Precision Point Blog

InCommand 1200: A window into your planter, part I

by Sam Worley on February, 21 2017 in Displays, SeedCommand™

Everyone knows planting an ideal population is key to ROI and you are losing big money per acre by not hitting your proper population. Several factors come into play to sap spacing quality and singulation but are you readily aware of how your planter is performing? In this blog series, I'll discuss how InCommand 1200 yields visibility into your planter like nothing else.

With InCommand™ 1200 you now have a window into planter performance, something you didn’t have before.

View row-by-row activity and more on a single display
Split screen: using split screen you can single in to a row for greater resolution, on top of seeing your historical pass-to-pass data.
Easy to visualize problems: be alerted to planter performance issues faster, before it costs you yield. 

Iowa State University Research Farm:

One of the things I like is the ability to see the meter speed on the display. By having this information I can tell if I potentially have one meter that is not performing the way it should compared to the rest of the planter. Just a little extra data as an operator I like to see. With the implementation of autosteer I have plenty of time to turn around and watch the planter and the display.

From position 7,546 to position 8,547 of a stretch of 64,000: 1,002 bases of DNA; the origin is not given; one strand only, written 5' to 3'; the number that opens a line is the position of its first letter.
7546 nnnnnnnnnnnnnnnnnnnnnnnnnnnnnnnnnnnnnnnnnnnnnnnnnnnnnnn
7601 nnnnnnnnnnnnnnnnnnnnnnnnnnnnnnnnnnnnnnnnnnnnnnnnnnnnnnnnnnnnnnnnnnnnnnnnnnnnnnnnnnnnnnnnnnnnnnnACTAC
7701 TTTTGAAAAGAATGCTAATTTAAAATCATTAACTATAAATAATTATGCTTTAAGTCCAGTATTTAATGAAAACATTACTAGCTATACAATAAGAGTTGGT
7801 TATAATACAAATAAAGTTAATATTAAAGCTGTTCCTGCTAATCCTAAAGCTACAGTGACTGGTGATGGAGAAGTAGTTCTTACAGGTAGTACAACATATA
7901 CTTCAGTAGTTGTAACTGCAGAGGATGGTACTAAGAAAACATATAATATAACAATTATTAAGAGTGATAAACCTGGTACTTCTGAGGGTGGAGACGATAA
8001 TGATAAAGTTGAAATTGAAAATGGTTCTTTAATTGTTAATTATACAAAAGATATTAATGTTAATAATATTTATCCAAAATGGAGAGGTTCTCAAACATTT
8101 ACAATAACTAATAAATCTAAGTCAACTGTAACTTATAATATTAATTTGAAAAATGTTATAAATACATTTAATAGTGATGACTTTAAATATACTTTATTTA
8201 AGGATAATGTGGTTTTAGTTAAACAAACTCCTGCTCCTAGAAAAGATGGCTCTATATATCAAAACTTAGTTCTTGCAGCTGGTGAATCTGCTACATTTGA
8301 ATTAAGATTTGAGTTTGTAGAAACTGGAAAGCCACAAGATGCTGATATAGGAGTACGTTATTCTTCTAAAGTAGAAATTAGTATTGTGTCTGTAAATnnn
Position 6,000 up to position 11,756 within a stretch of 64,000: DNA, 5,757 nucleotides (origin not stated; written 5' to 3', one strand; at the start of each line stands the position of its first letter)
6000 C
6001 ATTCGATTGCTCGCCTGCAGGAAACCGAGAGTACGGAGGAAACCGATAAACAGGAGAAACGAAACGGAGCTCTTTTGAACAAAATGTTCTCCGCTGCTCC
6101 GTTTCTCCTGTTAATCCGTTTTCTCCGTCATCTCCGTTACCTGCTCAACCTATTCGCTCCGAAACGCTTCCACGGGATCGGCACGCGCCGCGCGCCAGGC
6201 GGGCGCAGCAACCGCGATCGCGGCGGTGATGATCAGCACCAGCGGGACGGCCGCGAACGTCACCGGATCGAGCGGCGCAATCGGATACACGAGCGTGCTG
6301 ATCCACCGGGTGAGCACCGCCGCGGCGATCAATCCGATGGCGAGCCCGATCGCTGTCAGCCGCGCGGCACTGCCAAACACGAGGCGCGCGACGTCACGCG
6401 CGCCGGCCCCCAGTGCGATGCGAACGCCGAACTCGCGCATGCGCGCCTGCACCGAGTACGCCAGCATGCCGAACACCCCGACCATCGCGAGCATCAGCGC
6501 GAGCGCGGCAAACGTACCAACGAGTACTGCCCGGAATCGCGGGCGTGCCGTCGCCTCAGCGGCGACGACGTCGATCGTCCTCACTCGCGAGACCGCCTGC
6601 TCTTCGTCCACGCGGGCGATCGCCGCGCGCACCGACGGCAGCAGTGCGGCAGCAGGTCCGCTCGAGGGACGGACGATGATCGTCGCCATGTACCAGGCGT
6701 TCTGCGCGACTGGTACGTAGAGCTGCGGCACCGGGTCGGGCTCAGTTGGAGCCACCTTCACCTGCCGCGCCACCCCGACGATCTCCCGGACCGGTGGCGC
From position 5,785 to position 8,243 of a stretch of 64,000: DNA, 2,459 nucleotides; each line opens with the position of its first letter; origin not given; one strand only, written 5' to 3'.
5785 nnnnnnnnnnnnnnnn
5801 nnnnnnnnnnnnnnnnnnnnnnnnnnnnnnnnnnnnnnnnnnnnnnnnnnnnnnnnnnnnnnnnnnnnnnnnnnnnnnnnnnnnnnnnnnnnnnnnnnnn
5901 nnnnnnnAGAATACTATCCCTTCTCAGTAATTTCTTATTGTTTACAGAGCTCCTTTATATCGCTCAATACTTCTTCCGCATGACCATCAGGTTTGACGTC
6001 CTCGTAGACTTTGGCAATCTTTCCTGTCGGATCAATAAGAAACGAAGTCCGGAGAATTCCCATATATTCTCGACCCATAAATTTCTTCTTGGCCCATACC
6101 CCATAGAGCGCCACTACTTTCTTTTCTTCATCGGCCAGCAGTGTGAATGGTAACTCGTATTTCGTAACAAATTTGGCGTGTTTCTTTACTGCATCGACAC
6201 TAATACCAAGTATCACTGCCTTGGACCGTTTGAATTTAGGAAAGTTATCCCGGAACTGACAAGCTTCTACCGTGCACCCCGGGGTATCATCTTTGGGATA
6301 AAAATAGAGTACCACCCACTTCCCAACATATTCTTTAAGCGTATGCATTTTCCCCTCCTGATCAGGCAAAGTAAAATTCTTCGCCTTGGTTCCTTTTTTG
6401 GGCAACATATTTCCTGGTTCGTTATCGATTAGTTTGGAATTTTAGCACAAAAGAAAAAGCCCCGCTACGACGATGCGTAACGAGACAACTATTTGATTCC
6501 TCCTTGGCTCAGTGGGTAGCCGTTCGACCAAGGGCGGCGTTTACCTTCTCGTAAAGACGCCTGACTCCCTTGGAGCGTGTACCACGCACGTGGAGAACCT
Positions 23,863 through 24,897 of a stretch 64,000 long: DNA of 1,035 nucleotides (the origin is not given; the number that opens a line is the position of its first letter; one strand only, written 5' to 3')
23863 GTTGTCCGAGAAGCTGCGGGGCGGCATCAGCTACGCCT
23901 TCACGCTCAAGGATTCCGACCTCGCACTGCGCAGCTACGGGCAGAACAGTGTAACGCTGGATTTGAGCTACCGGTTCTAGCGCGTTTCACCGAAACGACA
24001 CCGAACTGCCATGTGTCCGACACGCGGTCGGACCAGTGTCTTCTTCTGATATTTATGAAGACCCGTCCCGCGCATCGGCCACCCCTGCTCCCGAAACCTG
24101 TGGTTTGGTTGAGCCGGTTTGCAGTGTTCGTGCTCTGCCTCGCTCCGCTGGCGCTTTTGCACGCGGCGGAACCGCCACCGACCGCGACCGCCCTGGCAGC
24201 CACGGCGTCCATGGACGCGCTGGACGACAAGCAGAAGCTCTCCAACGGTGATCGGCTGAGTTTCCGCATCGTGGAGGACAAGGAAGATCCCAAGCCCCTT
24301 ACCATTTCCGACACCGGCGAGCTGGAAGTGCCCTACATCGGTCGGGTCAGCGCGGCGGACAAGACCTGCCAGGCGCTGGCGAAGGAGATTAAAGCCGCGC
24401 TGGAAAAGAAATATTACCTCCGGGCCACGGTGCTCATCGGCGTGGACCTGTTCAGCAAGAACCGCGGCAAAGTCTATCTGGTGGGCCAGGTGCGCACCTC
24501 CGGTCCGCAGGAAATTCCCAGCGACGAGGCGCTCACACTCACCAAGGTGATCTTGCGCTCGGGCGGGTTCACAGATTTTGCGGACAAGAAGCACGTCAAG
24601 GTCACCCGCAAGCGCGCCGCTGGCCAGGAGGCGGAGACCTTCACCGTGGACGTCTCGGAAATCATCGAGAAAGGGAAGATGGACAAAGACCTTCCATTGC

Data visibility is what the InCommand display is all about. With InCommand you can easily rest assured you're planting the best you can. 

For part II of this blog, I'll discuss some specific examples of where InCommand shines in the planting tractor. 

Sam Worley

Sam has been with Ag Leader since August 2010 and became the Marketing Product Specialist in the winter of 2014. Sam helps with various marketing duties such as website maintenance, product catalog development and other tasks. He also works to provide timely technical information to Ag Leader dealers and customers and manages Knowledgebase content. Originally from Champaign, Illinois, Sam was influenced by agriculture early on with visits to his grandpa’s farm. Growing up he continued with that interest, working on neighboring forage and dairy farms, taking agri-science classes and FFA involvement. Sam graduated from Iowa State University in December 2009 with a degree in Agricultural Business. In his spare time he enjoys cycling, wrenching and spending time with friends.

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